Economic Benefits

Colorado wind power a story of second chances

All week long wind's economic benefits were readily apparent.
Colorado wind power a story of second chances
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My whirlwind tour of Colorado’s wind industry ends today, and as I look back I’m left feeling there’s an overarching theme: second chances.

We met so many people on our visit who got second chances because of wind energy.

We spoke with farmers who were able to keep their land, and pass it on to their sons, because of the lease payments they receive for hosting wind turbines.

I heard from employees at Vestas’ blades and nacelles factories who were laid off from positions in other industries, or had to close their small business during the recession. They all raved about their careers building wind turbines, and spoke powerfully about the opportunities they now have both professionally and for their families because they have a job working in wind.

There was a wind farm manager who got a second chance at providing for his family after he couldn’t make ends meet as a small town policeman, and the students we met at wind tech training schools who came from disadvantaged backgrounds and are now on the path to rewarding livelihoods. We also heard about veterans looking to start new careers after finishing their service, and how well their skill sets align with wind jobs.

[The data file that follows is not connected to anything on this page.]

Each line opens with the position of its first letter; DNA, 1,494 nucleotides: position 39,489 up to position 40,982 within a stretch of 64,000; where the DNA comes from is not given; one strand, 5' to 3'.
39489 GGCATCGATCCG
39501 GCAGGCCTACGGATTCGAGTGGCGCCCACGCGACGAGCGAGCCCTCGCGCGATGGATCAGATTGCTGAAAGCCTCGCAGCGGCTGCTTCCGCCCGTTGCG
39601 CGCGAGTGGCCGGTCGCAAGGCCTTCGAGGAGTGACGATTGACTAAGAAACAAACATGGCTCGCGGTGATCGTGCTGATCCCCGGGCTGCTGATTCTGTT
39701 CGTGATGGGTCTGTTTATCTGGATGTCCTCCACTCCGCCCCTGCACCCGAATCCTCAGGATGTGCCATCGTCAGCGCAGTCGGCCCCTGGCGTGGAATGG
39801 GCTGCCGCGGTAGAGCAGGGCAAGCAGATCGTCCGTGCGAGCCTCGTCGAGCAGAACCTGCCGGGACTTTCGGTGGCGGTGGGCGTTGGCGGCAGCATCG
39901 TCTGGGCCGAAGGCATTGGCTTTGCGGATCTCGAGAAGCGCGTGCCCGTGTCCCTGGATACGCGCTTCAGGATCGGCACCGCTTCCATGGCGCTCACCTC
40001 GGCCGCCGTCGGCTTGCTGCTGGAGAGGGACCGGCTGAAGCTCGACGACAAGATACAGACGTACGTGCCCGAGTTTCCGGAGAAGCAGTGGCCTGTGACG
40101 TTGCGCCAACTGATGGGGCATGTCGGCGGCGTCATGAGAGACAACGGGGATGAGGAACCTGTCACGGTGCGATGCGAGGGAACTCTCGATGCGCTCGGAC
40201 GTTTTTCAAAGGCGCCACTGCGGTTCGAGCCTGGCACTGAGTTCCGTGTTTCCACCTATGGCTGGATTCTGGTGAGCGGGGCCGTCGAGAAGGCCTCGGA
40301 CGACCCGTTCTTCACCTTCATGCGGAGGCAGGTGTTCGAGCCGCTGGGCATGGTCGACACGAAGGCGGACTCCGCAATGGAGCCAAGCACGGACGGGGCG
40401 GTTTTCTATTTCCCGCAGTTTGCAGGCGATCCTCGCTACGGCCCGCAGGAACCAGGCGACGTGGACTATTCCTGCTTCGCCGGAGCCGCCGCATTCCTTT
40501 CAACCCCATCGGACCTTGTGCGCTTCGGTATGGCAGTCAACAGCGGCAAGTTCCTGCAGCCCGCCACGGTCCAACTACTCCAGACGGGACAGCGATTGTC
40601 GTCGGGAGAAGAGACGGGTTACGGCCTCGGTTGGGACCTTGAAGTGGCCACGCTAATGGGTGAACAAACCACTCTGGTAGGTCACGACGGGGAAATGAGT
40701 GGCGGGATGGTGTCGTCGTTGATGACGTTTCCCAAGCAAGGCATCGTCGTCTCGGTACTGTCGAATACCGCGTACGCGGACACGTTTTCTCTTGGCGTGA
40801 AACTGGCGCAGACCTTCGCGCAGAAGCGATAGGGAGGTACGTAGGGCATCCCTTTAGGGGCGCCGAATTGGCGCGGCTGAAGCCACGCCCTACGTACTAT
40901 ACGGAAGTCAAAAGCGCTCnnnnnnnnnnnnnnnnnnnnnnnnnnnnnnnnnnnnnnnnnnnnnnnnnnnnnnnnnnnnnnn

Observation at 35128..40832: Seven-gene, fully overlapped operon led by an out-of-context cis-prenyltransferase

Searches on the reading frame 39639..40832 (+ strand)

On Monday, we met with the Metro Denver Economic Development Corporation. They explained that Colorado was one of the last states to enter the recession, and one of the first to come out of it. The state’s diversified economy, which clean technology plays a huge role in, helped it weather the lean years. All week long I saw evidence that proved this to be true.

I’ve come away from this trip more convinced than ever that continuing to grow wind power is helping us build a better today and tomorrow.

Economic Benefits

Greg is AWEA's Deputy Director of External Communications. He is the head editor and writer for Into the Wind, and oversees AWEA's online content and opinion writing. Greg holds a Master's degree in Global Environmental Policy from American University's School of International Service. He also holds a Bachelor's degree in International Relations and Journalism from Lehigh University.

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